“I wasn’t really engaged,” he says. “I wasn’t being productive.”
He sat himself down and had a little talk. Coasting through college was not an option. Growing up in one of the toughest neighborhoods in Providence, he knew he could do anything if he set his mind to it.
He charged into his sophomore year with determination and enthusiasm—and hasn’t stopped since. “I made it a point to get out of my comfort zone, and I did—in a big way.”
That’s an understatement. He became a URI 101 mentor, helping 17 to 20 freshmen transition from home to college. Then he became a member of the URI mentor team responsible for selecting mentors.
His outreach continued when he became a civic engagement leader, guiding students on community service projects, and an orientation leader responsible for assisting freshmen with everything from signing up for classes to informing them about activities on campus.
Even with his busy schedule, he will soon achieve a milestone: the first in his family to get a college degree. In May, he’ll graduate with a bachelor’s degree in marketing.
His success has not gone unnoticed by professors: His junior year he won the Service and Leadership Award from the College of Business. He is also a recipient of the Cynthia and Byron Deysher Business School Scholarship.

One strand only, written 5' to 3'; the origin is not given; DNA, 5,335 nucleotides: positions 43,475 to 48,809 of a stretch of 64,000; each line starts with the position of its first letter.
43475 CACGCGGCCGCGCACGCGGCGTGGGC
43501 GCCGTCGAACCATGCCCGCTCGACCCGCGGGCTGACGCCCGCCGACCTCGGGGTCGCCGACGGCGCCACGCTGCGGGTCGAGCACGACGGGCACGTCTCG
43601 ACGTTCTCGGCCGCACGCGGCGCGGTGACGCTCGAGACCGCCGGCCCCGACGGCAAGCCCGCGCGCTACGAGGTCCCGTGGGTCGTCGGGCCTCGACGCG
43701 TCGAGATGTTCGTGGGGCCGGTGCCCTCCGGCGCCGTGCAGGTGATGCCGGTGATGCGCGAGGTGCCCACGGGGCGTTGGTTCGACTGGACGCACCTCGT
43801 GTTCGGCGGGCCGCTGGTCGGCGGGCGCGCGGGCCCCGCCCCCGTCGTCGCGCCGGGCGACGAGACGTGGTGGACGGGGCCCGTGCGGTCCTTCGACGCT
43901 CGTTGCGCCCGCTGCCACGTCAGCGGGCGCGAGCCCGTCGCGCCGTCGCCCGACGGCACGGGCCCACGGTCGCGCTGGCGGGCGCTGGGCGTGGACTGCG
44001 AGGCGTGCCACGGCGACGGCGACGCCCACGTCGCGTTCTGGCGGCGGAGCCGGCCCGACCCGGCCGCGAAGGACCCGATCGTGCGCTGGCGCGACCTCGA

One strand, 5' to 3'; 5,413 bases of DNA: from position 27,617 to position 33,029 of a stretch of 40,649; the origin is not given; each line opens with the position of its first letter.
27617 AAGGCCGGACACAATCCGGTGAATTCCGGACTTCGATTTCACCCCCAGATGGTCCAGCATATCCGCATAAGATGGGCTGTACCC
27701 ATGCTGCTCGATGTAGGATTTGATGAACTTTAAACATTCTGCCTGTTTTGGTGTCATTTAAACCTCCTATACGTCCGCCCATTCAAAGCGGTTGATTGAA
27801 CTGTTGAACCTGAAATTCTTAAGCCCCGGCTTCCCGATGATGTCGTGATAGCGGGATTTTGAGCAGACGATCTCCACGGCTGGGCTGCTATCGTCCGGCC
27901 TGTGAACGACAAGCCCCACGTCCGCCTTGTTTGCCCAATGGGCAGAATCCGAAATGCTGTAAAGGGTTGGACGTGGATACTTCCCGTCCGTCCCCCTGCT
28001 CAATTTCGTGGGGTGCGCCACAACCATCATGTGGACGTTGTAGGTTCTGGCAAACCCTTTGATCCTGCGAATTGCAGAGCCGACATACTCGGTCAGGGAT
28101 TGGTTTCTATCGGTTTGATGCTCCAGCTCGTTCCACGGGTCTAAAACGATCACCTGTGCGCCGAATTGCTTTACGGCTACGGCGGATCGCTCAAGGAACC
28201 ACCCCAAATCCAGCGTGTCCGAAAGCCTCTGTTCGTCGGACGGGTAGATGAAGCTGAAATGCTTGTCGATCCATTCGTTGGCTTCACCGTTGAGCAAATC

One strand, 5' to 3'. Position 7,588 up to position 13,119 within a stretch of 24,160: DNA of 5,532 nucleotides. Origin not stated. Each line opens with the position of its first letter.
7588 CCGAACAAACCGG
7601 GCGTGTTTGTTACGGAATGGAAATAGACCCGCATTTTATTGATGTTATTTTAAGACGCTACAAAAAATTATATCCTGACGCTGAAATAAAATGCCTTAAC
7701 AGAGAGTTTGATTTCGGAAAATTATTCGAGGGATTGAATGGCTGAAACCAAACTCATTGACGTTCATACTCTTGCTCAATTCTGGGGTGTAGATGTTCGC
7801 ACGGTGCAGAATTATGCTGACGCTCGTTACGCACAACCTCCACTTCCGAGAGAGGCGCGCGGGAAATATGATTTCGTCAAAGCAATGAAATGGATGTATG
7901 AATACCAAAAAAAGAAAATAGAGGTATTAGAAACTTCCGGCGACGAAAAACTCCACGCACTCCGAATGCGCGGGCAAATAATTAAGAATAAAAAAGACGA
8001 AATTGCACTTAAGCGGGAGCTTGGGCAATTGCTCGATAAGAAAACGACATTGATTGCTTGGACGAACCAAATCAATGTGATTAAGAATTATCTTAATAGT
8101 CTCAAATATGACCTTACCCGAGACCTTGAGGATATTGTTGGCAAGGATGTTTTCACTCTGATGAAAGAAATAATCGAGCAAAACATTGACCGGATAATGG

“I’ve learned so much at URI,” he says. “I’ve done things I didn’t think I was going to do. I’m on my way to success.”
Raised by a single mother in Providence’s Elmwood Avenue neighborhood, he figured out early that education was his key to success. He excelled in grade school and won a spot at the highly competitive San Miguel School, also in Providence.
There, he learned discipline and the value of hard work. “I learned how to look people in the eye, shake their hand,” he says. “I learned that life is about principles, that small things make a difference.”
La Salle Academy, a Catholic school in Providence, was the next stop. While other parents were driving their kids to school, Molina was taking two buses to get there. He excelled: “I only got one C—in anatomy.”
At URI, he was accepted into the Talent Development program, which he credits with giving him focus and direction. After his shaky first year, he excelled in and out of the classroom.
Besides his work with students, he is also co-founder of the Tau Kappa Epsilon fraternity and was a residential advisor for a year in Hutchinson Hall—“the greatest of them all.” He was also a college mentor for the Providence-based College Crusade of Rhode Island, and he worked in the Ram’s Den.
After graduation, he might attend graduate school. He’s also applying for marketing jobs in the state. “I had a great experience at URI,” he says. “I can see myself in the future working in a college setting. I learned a lot at URI. I’m very happy.”
URI Photo by Nora Lewis